Volume 3, Issue 1 - Spring/Summer 2010
Scientists ponder carbon, water, and climate in managed forests
By Stephanie Worley Firley, EFETAC
Planting more trees and allowing degraded land to return to natural forest cover are widely discussed options for mitigating climate change impacts. Trees take in carbon dioxide—the greenhouse gas whose rising atmospheric levels have been implicated in increasing average global temperatures—and provide long-term carbon storage. However, some recent studies have suggested that greater forest coverage might actually warm the planet.
These studies cite albedo, the amount of sunlight reflected off earth’s surfaces that is not absorbed as heat. With the albedo effect, lighter colored surfaces, such as snow and ice, reflect more sunlight (high albedo) than darker surfaces, such as asphalt, fields, and forests (low albedo). According to these studies, tropical areas of the world could become cooler as a result of reforestation, but temperate areas of North America and Europe may not respond in the same manner.
While forests indeed have a relatively low albedo, reforestation does not necessarily contribute to global warming, conclude scientists from the Southern Research Station, North Carolina State University, and University of Toledo in newly published research. Their findings come from data collected in two coastal North Carolina loblolly pine plantations where the interacting effects of forest management on carbon and water cycles have been examined since 2004. “We observed that 18-year-old trees on one research site do absorb more heat than recently planted trees on the other site. But low albedo and higher heat levels actually seem to increase the rates of forest evapotranspiration—a process that consumes energy in converting liquid water to vapor—rather than heat the surrounding air,” says Ge Sun, EFETAC research hydrologist and the study’s lead author. “We argue that forest regrowth or establishment is not likely to increase the energy flow needed to heat the atmosphere as some other studies speculate—at least in conditions where water is not very limited.”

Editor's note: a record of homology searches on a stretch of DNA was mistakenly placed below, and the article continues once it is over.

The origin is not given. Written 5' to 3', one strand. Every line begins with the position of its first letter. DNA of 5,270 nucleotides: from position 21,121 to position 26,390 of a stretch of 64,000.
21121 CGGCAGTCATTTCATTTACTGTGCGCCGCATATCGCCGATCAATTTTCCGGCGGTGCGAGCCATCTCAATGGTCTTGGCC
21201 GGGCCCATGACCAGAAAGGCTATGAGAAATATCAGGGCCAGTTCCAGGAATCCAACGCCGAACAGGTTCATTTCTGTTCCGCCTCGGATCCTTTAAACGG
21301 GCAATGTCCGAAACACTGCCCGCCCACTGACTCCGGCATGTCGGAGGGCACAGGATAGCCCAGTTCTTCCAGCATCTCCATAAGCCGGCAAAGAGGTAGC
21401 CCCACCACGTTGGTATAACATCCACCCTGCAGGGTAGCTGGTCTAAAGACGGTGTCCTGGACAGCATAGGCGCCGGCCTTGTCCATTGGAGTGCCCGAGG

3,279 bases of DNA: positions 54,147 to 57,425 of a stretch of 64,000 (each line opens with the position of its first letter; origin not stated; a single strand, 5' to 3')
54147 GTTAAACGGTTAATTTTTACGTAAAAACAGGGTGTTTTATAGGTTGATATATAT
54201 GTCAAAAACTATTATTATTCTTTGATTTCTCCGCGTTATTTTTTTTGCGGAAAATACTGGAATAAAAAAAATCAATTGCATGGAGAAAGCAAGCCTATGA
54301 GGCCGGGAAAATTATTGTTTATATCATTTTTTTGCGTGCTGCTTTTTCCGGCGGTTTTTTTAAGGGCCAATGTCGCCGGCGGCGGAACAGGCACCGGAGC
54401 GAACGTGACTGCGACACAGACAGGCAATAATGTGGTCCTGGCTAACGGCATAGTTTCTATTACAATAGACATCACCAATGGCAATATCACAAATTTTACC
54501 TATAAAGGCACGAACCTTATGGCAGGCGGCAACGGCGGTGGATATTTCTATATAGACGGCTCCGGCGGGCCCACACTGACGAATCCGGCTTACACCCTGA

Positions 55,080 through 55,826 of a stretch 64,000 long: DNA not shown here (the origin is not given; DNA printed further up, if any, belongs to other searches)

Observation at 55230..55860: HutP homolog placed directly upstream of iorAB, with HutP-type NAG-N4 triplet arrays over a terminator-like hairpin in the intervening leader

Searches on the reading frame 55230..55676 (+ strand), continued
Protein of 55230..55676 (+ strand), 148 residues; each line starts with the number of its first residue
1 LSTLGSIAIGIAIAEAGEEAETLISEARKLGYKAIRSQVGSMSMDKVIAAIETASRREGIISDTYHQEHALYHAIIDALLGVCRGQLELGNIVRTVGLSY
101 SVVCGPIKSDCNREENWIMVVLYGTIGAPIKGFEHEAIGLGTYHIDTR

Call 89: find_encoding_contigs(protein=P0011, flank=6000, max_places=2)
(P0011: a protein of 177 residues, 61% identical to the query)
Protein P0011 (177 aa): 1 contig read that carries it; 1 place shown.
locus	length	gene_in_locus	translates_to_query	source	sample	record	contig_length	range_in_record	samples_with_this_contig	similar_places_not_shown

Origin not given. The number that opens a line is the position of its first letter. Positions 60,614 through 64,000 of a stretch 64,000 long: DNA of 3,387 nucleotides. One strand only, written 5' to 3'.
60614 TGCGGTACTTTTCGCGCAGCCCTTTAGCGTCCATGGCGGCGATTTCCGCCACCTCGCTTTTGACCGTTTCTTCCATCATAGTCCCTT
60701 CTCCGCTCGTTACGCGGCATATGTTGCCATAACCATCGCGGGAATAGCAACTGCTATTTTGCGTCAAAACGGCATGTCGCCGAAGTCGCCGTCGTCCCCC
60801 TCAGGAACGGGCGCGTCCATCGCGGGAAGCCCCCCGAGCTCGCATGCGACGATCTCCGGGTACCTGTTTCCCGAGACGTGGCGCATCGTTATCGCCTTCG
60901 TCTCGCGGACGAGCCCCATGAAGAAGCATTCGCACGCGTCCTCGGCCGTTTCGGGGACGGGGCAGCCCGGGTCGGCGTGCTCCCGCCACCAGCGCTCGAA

This study is part of a larger collaboration through FLUXNET, a global network of towers instrumented to take measurements of water, carbon dioxide, and energy as they are exchanged between an ecosystem and the surrounding atmosphere. In contrast to other FLUXNET sites, these loblolly plantations are managed ecosystems. These plantations are also unique because they are former forested wetlands on organic soils with shallow groundwater originally drained for timber production. “This type of site has been historically underrepresented by FLUXNET,” says Sun.
The research will continue with scientists tracking the changes in water and energy balances over the entire rotation of the plantations under various climatic conditions. “So far, Mother Nature has offered excellent opportunities for this long term study. For example, 2007 and 2008 were exceptionally dry years, and 2009 was a wet year. These data will offer insights into how droughts affect the conclusions derived from our previous studies,” says Sun. “We also hope our landscape-scale research contributes to answering bigger questions, such as how land use change affects regional climate.”
Top photo:EFETAC North Carolina State University cooperating researcher Asko Noormets downloads data from a tower on a recently planted loblolly pine plantation.
Right: Eighteen-year-old loblolly pines on the coastal North Carolina research site.